Most people think of 3D printing as a lengthy process that is also a test of patience. In most cases, that’s true. After all, it typically takes a long time to extrude layer after layer of material, eventually bringing an object to life.
However, researchers from Switzerland’s Ecole polytechnique fédéralede de Lausanne (EPFL) want to change that. They have developed a technique that makes it possible to 3D print models in just seconds. Furthermore, the resin-based system is able to create both hard and soft objects with remarkable detail.
Reinventing the Process
Traditional 3D printing is still a young technology. Many companies are working to enhance layer-based printing and are experimenting with new materials—even human tissue. However, the EPFL team took a different approach altogether.
Whereas most 3D printers work by adding layers on top of each other to slowly create an object from the base up, their technique creates the entire model at once.
Rather than printing with melted plastics, the EPFL team uses a photosensitive liquid resin. By blasting it with multiple lasers at carefully controlled angles, they are able to solidify the material fairly quickly. It takes about 30 seconds for the technique to bring an object to life seemingly out of thin air. Seeing it happen is more like watching a “Star Trek” replicator in action than a regular 3D printer.
The video below from EPFL demonstrates the technique and offers an explanation about how it works.
Paul Delrot is the chief technology officer of Readily3D, the company developing and marketing the EPFL system. He says, “It’s all about the light. The laser hardens the liquid through a process of polymerization. Depending on what we’re building, we use algorithms to calculate exactly where we need to aim the beams, from what angles, and at what dose.”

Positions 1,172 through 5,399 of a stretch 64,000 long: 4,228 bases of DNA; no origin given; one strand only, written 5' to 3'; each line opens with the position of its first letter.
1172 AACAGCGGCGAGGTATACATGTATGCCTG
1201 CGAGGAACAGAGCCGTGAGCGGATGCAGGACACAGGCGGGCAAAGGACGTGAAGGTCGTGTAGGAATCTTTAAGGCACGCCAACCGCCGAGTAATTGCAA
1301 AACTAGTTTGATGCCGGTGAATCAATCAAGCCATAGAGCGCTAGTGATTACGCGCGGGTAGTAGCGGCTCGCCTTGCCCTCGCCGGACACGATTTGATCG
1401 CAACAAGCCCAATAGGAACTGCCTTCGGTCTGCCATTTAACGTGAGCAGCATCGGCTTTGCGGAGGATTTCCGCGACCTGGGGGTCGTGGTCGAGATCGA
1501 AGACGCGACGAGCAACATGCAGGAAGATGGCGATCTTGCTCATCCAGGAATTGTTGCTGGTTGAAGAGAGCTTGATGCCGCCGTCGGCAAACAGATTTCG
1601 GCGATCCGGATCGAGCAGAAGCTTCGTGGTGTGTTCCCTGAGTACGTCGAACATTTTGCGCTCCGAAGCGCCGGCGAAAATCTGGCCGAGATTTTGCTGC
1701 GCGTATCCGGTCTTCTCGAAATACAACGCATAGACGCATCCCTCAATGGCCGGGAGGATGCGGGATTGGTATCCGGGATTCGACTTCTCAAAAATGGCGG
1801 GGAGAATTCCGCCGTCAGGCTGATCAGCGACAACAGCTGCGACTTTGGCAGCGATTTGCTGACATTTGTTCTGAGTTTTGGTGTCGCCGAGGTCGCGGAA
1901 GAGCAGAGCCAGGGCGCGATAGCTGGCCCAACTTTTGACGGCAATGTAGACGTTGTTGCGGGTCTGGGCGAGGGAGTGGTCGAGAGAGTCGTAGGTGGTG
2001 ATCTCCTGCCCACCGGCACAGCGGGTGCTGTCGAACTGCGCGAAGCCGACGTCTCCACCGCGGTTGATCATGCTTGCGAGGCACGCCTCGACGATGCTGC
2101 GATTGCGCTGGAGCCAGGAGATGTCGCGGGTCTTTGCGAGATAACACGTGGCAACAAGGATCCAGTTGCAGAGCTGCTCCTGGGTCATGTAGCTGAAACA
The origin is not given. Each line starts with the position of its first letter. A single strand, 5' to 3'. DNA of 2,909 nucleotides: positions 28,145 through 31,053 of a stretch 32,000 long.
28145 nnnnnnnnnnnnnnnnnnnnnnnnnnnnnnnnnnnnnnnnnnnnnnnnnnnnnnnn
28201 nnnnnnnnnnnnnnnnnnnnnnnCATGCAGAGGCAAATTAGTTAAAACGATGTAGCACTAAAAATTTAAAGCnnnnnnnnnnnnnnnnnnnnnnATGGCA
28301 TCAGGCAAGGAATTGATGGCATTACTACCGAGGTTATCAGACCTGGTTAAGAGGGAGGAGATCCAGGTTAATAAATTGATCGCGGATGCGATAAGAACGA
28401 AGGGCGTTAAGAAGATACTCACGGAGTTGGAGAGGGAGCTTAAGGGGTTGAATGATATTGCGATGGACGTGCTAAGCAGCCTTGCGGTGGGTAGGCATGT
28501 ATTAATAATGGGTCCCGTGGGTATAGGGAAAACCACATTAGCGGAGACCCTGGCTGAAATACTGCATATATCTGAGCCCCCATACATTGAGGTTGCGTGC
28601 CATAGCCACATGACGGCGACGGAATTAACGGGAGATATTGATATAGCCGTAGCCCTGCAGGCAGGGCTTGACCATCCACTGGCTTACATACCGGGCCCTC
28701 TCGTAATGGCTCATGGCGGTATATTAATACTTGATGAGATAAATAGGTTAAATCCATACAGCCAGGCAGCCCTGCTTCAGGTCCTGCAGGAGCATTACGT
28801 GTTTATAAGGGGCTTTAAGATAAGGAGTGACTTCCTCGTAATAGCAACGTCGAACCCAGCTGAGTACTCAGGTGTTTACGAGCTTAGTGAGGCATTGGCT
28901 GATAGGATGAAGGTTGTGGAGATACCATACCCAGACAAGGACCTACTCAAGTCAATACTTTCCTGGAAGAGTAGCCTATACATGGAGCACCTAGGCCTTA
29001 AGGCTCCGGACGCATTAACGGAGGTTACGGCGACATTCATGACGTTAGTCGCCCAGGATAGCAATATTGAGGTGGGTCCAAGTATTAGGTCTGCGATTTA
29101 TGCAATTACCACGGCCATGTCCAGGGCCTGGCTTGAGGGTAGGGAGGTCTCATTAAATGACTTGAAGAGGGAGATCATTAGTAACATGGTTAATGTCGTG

Fresh Way of Thinking
Normal 3D printing already has countless uses. From a place on the production line to creating human transplant organs in the lab, the ability to recreate digital models in the real-world is groundbreaking.
With this new technique, the benefits of 3D printing might become even more apparent. The research team believes it could be used to print everything from tissue to hearing aids and organs to mouthguards.
A press release regarding the EPFL method says, “The system is currently capable of making two-centimeter structures with a precision of 80 micrometers, about the same as the diameter of a strand of hair.”
Resolution of that quality is incredible—especially for a method that’s still in development. The team also believes that they are close to increasing the maximum model size to 15 centimeters sometime in the future.
With biomaterials in mind, the EPFL approach has another benefit. It can be used inside sealed, sterile containers to prevent the chance of contaminating the finished product. This will be huge for applications like organ printing.
In the field of 3D printing, innovations don’t seem to stop. Yet, this one could have an even greater impact as it has the potential to revolutionize how 3D printing is carried out.